15 February 2023

A "Ways of Working" Conversation: laying the foundations for project success


Once a project is sold, it can be super-tempting to focus all of your attention on getting to results as quickly as possible. But before you kick off, it’s important to prepare the ground for a solid relationship with your client, by having a Ways of Working (WOW) conversation.

Results (and mistakes) will land more successfully in the context of a deep, trust-based relationship, so starting off by over indexing on the person behind the consultancy project is a great investment of your time.


What is a Ways of Working conversation? 

A relaxed, informal conversation where you can begin to get to know your key client as a real human being, gain a more nuanced sense of their operating context, and fine-tune your alignment on project success. 

It’s where you’ll get to understand what project success really means to your client, on a personal level. It’s where you can start to get a real sense of the political and stakeholder landscape, and all of the potential obstacles, tough personalities and conflicting agendas that don’t get mentioned during the sales process. It’s where you can align on communication and style preferences; and it’s where you’ll uncover the little bugbears that don’t generally get mentioned until much later on - when they have become irritants.

Why is a WOW conversation important?

At best, a sales process will give you a pencil sketch of your client and their context. A good WOW conversation will help you to colour it in.

You’ll efficiently gather a large amount of vital data, which will inform the way you structure, prioritise and communicate going forwards. You’ll start to build a common language with your client, meaning you’re less likely to misunderstand / misread each other as the project unfolds; and in sharing your own preferences, experience and recommendations, you’ll reassure them that they are in safe hands, and that you're 100% on their team.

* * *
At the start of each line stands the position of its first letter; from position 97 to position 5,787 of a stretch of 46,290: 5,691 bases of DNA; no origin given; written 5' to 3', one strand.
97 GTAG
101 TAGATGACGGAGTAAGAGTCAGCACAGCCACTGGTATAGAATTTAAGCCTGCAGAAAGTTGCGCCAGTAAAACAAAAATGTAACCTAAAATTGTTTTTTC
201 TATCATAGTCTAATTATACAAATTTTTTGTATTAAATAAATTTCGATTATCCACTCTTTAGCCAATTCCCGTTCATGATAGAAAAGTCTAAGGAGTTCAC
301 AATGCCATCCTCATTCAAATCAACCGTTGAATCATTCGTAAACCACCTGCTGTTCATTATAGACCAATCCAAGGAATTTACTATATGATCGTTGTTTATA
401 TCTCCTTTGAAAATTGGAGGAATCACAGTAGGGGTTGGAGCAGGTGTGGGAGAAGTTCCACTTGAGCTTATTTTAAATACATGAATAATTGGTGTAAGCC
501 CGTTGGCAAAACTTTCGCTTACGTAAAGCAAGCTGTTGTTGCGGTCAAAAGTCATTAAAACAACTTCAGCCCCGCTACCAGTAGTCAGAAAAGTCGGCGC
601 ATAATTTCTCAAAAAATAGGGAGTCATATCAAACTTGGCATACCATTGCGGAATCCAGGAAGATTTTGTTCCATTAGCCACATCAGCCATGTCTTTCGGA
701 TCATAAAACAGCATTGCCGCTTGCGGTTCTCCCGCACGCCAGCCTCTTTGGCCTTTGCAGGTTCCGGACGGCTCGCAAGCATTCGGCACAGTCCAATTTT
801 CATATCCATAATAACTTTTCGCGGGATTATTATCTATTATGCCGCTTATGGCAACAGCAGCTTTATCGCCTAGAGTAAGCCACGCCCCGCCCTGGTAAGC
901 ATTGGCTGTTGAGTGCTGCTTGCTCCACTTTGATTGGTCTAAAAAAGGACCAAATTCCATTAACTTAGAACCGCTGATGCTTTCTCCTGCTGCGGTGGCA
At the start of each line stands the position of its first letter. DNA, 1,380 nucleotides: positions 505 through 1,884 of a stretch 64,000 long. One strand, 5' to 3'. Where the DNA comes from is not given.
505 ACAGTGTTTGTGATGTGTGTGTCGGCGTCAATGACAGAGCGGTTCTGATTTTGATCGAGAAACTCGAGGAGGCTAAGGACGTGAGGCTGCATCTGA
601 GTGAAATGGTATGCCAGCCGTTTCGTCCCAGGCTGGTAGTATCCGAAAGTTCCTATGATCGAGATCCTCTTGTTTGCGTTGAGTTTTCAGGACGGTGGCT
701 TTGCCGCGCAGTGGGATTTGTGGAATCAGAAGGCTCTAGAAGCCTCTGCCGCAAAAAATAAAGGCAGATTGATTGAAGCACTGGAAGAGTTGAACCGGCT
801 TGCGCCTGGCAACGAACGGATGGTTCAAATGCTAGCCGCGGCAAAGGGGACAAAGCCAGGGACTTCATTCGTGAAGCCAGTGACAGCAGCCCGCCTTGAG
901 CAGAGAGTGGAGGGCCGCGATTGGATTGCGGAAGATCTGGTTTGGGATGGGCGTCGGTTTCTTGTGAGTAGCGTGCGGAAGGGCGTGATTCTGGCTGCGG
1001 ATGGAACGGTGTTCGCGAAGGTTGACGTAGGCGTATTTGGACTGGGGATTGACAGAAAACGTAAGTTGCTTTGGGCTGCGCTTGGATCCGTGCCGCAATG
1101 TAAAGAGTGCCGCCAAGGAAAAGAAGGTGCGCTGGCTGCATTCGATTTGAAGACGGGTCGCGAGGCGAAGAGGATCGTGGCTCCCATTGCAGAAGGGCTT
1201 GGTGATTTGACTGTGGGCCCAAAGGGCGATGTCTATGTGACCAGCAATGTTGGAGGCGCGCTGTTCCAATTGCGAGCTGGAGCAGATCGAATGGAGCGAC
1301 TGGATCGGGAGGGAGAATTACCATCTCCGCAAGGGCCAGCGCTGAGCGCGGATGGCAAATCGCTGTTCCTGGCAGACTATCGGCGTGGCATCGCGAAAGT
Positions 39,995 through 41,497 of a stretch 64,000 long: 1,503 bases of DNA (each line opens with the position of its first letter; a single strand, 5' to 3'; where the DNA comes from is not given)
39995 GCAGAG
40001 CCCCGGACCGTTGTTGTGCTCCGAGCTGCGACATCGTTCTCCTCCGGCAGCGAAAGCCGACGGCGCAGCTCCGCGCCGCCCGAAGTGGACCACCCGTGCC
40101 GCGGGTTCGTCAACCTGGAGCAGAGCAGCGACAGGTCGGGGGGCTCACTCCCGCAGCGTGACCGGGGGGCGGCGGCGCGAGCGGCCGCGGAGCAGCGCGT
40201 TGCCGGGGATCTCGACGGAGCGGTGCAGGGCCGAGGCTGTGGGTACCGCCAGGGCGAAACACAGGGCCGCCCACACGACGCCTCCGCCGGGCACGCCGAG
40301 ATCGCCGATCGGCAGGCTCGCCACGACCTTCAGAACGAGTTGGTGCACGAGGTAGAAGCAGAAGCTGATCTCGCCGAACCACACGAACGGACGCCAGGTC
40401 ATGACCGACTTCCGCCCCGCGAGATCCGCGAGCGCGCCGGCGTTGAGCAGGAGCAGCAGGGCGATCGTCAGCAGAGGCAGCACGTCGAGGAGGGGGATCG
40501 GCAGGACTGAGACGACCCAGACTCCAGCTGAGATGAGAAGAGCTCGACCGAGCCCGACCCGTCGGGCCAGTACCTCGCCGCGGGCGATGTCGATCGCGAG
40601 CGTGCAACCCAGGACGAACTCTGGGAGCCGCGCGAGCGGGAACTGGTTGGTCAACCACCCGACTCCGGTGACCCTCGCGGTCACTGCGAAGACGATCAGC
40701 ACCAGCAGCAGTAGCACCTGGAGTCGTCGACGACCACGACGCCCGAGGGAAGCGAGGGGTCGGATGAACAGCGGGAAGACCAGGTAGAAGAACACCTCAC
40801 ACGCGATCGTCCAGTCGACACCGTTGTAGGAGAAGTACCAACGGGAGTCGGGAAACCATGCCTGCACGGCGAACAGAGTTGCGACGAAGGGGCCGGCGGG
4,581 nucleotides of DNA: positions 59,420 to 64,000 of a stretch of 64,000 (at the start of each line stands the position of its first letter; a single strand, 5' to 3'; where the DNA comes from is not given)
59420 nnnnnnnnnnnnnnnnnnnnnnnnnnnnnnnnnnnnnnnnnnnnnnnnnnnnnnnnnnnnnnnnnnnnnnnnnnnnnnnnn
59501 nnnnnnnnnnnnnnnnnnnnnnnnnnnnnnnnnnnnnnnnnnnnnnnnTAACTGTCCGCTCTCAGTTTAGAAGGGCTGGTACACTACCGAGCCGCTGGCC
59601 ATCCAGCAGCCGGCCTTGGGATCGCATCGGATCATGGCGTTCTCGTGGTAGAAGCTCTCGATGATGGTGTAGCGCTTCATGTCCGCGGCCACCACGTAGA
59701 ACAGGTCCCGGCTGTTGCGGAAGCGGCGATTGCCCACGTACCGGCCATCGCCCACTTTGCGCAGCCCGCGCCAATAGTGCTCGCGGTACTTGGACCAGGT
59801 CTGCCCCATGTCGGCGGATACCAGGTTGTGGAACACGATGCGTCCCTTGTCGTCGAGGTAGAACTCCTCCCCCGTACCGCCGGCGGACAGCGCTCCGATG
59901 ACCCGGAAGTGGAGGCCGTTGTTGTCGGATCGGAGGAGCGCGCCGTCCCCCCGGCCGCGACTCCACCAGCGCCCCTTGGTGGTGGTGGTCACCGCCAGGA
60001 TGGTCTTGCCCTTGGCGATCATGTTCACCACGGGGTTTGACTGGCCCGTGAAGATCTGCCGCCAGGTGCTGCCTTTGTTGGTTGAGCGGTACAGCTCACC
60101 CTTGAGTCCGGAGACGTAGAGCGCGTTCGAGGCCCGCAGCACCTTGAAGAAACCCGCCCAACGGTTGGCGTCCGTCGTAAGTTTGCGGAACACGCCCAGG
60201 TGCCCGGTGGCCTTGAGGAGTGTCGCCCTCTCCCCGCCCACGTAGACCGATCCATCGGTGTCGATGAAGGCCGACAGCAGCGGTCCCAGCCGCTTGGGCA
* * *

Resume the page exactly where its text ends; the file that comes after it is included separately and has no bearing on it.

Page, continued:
As well as being in a better position to land results successfully and overcome challenges, the strong relationship you’ll start to build in your WOW conversation means there’s a greater chance that you will both actively enjoy the project; which in turn leaves you in a better position to win repeat business down the line.

WOW: Conversation Framework

An informal context is best - ideally in person, over a coffee or a walk. A good WOW conversation should feel the polar opposite of transactional. While you may want to make a few notes, PowerPoint is a definite no! 

Best practice is to cover 5 key areas: 


1. What the project means to your client personally

Start by recapping your understanding of the impact the project will have on the business - is this right, is there anything else / what am I missing?

This is a great bridge to discussing what success looks like and what it means for your client on a personal level - to understanding the depth and angle of their emotional investment.

Maybe there’s a promotion riding on this project. Maybe your client is seeing it as a proof-of-concept: success means the board will be minded to fund a much larger piece of work.  Maybe it's a project that’s close to your client’s heart - one they’ve been fighting to get the green light on for years. Or maybe your client actually sees it as a box-ticking exercise.